It’s easy to feel like you’ve been paying off your student loans for months and yet, the total balance hasn’t budged—what gives?
High-interest rates are the culprit. If your loans have a high rate, interest charges can accrue rapidly, preventing you from making any headway at lowering the principal balance. Refinancing could help you save thousands, but there are significant downsides to keep in mind.
How Does Student Loan Refinancing Work?
Student loan refinancing is a term that refers to a specific process for managing your student loan debt. When you refinance your debt, you apply for a loan from a private lender who can cover some or all of your existing student loans as a new loan. Using the new loan to pay off your current debt, you’ll get completely different terms than you had before with a potentially lower interest rate.
Refinancing has some major benefits:
- Lower interest rates. One of the main reasons to consider a student loan refinance should be based on whether the current rates are lower than your existing student loans. As of November 2021, some lenders offer fixed rates as low as 1.64%.
- Reduced payments. If you qualify for a lower interest rate or decide to extend your repayment term, you can reduce your monthly payments and get more breathing room in your budget.
- Simple, single payments. You likely took out multiple loans to pay for school, and keeping track of all of them can be complicated. When you refinance your debt, you can combine your loans into one, with a single monthly payment.
5 Things to Consider Before Refinancing
There are many advantages to refinancing your loans, but student loan refinancing isn’t a good idea for everyone. When deciding whether or not to move forward, ask yourself these five questions.
1. What Type of Loans Do You Have?
There are two main loan types: federal student loans and private loans. If you have federal student loans, there are substantial drawbacks to refinancing your debt.
When you refinance federal loans, you transfer them to a private lender. Once the process is complete, your debt will no longer be eligible for federal loan programs like income-driven repayment, Public Service Loan Forgiveness, or federal deferment. If you want the option of utilizing these programs later, you shouldn’t refinance your debt.
2. What Is Your Credit Score?
To qualify for student loan refinancing, you typically need good to excellent credit. If your credit is less-than-stellar, you may not be approved for a loan, or you may get a relatively high interest rate, negating the value of refinancing.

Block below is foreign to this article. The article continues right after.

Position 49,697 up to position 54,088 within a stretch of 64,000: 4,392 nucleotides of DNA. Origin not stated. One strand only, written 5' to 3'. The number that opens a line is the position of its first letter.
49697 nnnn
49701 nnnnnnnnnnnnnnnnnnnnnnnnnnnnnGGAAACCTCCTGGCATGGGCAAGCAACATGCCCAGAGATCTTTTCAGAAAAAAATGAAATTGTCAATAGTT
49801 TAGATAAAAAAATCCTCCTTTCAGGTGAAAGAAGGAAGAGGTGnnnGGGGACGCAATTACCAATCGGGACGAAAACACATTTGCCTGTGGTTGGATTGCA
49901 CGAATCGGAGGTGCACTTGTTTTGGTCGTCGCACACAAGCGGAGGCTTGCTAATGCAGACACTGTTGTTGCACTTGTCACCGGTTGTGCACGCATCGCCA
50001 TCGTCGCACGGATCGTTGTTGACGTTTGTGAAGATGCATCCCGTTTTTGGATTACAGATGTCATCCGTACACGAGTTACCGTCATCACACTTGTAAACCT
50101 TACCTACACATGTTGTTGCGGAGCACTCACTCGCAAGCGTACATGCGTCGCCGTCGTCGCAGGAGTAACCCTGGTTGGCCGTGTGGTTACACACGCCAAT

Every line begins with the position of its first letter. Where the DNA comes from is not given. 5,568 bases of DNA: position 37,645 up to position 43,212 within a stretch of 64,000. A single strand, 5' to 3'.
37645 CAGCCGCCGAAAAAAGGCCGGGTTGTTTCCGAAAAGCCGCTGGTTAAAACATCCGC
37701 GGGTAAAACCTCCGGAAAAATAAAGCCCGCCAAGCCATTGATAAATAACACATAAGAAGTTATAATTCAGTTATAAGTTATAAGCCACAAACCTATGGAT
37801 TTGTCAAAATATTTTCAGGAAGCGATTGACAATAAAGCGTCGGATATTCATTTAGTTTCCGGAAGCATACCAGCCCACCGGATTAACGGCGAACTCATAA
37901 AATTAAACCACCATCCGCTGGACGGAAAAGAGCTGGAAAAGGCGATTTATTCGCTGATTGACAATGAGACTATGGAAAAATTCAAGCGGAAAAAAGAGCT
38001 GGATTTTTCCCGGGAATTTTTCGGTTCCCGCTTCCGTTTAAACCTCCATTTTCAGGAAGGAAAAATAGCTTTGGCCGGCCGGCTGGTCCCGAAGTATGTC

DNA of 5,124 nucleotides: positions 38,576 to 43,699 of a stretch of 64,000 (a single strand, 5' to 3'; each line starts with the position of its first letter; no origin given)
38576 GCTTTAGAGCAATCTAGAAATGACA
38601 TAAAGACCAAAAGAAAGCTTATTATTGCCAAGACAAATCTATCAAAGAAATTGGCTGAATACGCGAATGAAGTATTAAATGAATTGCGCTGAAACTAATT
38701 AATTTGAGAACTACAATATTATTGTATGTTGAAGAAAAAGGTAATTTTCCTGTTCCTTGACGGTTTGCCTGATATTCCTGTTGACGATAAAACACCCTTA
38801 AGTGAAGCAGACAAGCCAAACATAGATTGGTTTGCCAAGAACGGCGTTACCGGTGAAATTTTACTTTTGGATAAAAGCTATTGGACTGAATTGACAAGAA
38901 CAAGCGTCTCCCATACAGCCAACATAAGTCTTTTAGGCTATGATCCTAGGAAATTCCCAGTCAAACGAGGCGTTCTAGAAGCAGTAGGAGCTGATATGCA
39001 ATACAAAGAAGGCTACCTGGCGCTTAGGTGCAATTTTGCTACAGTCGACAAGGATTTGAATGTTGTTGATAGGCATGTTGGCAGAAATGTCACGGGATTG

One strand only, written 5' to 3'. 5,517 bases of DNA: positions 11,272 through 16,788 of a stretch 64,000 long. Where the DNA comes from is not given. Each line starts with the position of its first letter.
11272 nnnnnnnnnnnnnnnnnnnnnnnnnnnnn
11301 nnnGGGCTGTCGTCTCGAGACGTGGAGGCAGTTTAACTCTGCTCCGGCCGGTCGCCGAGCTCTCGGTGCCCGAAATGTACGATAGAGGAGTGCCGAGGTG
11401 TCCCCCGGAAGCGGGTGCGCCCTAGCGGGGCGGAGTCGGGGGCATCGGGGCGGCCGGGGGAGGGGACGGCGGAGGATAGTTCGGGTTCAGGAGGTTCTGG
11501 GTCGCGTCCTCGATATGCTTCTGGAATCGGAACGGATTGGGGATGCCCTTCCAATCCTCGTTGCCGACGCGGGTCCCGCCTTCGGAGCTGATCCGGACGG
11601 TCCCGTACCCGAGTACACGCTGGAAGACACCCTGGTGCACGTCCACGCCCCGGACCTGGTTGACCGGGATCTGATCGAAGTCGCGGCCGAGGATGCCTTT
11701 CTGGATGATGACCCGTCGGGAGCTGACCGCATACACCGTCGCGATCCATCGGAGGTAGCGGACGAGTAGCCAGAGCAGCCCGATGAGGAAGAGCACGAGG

3. What Are Your Goals?
Student loan refinancing makes the most sense if you have high-interest debt. By refinancing, you can get a lower interest rate, allowing you to save money and pay off your debt faster.
If your goal is to lower your payments, you may be better off with other options for managing your debt, such as enrolling in an alternative payment plan.
4. What Loan Term Do You Want?
Before refinancing your loans, think about what loan term works for you and your budget. While a longer term can be appealing because it lowers your monthly payments—and some lenders offer terms as long as 20 years—you’ll end up paying more in interest due to the longer repayment period.
Lenders also typically charge higher interest rates on refinancing loans with longer terms. The lowest rates are generally for borrowers who opt for a term of five to eight years.
5. Do You Have a Co-signer?
If you don’t have perfect credit or don’t meet the income requirements, you can struggle to find a lender willing to work with you. But if you have a parent or relative willing to co-sign your loan application and share responsibility for the loan, you can qualify and likely get a lower rate than you’d get on your own.
How to Refinance Your Student Loans
Here is how to start the process of refinancing your student loans.
- Get your documentation together. When you apply, you’ll need to provide your driver’s license, Social Security number, employment information and the account numbers of your existing loans. You may also have to submit proof of your income, like providing a pay stub or tax return.
- Compare rates. Rates can vary from lender to lender, and each company has its own requirements for borrowers. It’s a good idea to get rate quotes from multiple refinancing lenders so you can find the best deal. To get started, check out the best refinancing lenders of 2021.
- Submit your application. Most refinancing applications can be completed online, and you’ll usually get a response within a few minutes. Once approved, it can take a few weeks before the lender pays off your existing loans, so keep making your minimum monthly payments until you receive confirmation that the loans have been paid in full.
Other Ways to Manage Your Debt
If you decide refinancing is not right for you, but you still need some help with your loans, you have a few other options:
- Income-driven Repayment (IDR) Plans: If you have federal loans and can’t afford your monthly payments, apply for an IDR plan. Under an IDR plan, your payments are based on your discretionary income and a longer repayment term, so you could get a much smaller payment.
- Forbearance: While federal forbearance tends to be longer than the forbearance that private lenders offer, it can still be a useful solution. If you can’t afford your payments or are currently experiencing a significant hardship, contact your lender and explain your situation. You may be able to postpone your payments while you recover.
- Debt payoff strategies: For those borrowers that want to pay off their debt aggressively—but aren’t willing to refinance—consider using a repayment strategy like the debt avalanche or debt snowball methods. You can pay off your debt more quickly and save money.
Still undecided? Use a student loan refinance calculator to see how refinancing your debt could affect your monthly payments and total repayment cost.